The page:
Al-Qaeda Threatens Korea

Publication: Terrorism Focus Volume: 1 Issue: 6

A ‘warning to the Korean Government’ was posted on an Arabic-language site al-Muntada on October 10, threatening to ‘make Korea suffer’ if Korean troops were not pulled out from Iraq within 14 days. The declaration, published by the Korean Chosun Ilbo newspaper, was made by the ‘Martyr Hammoud al-Masri Battalion’, a little known group styling itself ‘al-Qaeda’s network in Southeast Asia’. The warning detailed how the group would attack Korean troops in Iraq ‘one by one’ and also attack facilities within Korea itself. It claimed that it already had a base in Seoul and was stationed not far from its potential targets.

This is the second threat in just over a week to Korea. It follows the broadcast of the latest audio tape from Ayman al-Zawahiri broadcast on al-Jazeera satellite channel, in which attacks were urged on all allies of the United States and their interests as ‘counter-attacks’ to pre-empt invasions of Egypt, the Arabian Peninsula, Yemen and Algeria. After inclusion in the list of targeted allies, Korean news agency Yonhap reported on Korea’s high alert status and announced a tightening up of security at major national facilities and areas of high population density.

The Koreans feel particularly exposed. Seoul imposed a news blackout that lasted several weeks when it deployed 3,000 troops in northern Iraq, alongside its 600-strong military medics and engineers already deployed in al-Nasiriyyah. It paid the first price for its participation in the coalition on June 17 when a group apparently linked to Abu Mus’ab al-Zarqawi’s Jama’at al-Tawhid wal-Jihad, abducted and later killed one of its nationals, Kim Sun-il, a 33-year-old Arabic interpreter. South Korea’s intelligence agency later announced its suspicions that a group named ‘Lions of God’ had formed for the purpose of abducting more Koreans.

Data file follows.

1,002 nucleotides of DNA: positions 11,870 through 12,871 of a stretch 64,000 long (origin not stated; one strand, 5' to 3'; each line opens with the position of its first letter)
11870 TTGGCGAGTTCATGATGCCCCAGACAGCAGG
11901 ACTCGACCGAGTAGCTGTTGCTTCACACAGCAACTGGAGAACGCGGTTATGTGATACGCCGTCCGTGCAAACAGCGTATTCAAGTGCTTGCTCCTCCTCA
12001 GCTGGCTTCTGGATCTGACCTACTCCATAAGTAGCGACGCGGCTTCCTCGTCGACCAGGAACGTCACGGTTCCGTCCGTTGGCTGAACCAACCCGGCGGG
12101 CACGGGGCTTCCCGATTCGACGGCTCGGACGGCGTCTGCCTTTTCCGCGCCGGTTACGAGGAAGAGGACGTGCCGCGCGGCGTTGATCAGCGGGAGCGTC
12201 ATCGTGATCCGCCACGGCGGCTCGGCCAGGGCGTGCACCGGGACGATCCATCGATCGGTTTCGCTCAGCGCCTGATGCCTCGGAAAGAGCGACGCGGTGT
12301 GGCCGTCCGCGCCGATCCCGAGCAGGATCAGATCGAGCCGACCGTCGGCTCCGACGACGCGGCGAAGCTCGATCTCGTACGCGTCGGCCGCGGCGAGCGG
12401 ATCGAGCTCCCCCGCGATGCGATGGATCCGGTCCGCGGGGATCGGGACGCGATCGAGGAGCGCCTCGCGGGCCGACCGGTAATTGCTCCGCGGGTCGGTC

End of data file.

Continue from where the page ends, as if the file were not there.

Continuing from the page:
These incidents sent shock waves through Korea and triggered fears of a targeting on the scale of the March bombings in Spain. While authorities are still trying to determine the reliability of the threat (neither the Martyr Hammoud Al-Masri Battalion, nor the al-Muntada website are well known) attention is focused on infrastructural vulnerabilities in the country. In mid July airport authorities were warned of an attempt by an Indian national to blow up a US-bound plane departing from Seoul, and a week later received news from an intercepted email that Abd al-Razzaq, a known terrorist suspect linked to al-Qaeda, was to board a flight to South Korea. Korean shipping companies delivering goods to U.S. forces in Iraq have also received terror threats, and security measures have focused on ports that house explosive liquefied natural gas and liquefied petroleum gas terminals.

Other measures focus on members of the Muslim community in Korea, estimated at some 500,000. Strengthened security checks on those entering and leaving the country followed the deporting of three illegal Bangladeshi workers in April for establishing a network called Da’wat ul-Islam of Korea, which is suspected of aiding the entry of illegal foreign workers, and conducting activities deemed ‘anti-South Korea’, including fund-raising for a political party in Bangladesh.

Korea constitutes the largest coalition component in Iraq after the United States and Britain. The South Korean military contingent stationed in the northern Iraqi town of Irbil is keeping a ‘low-key’ posture. Domestically the troop deployment remains unpopular, but the government has attempted to tie it in closely with the 37,000 strong U.S. military deployment in the country against North Korea, and its support for a peaceful end to the standoff over its nuclear weapons programs. Pressure on Korea, however, will only increase if it dispatches the several hundred more troops to Iraq this year required to keep its initial pledge to commit more than 3,600 soldiers to the coalition. Foreign Minister Ban Ki-moon, Yonhap reports, has ordered “foreign diplomatic missions to strengthen security and get fully ready.”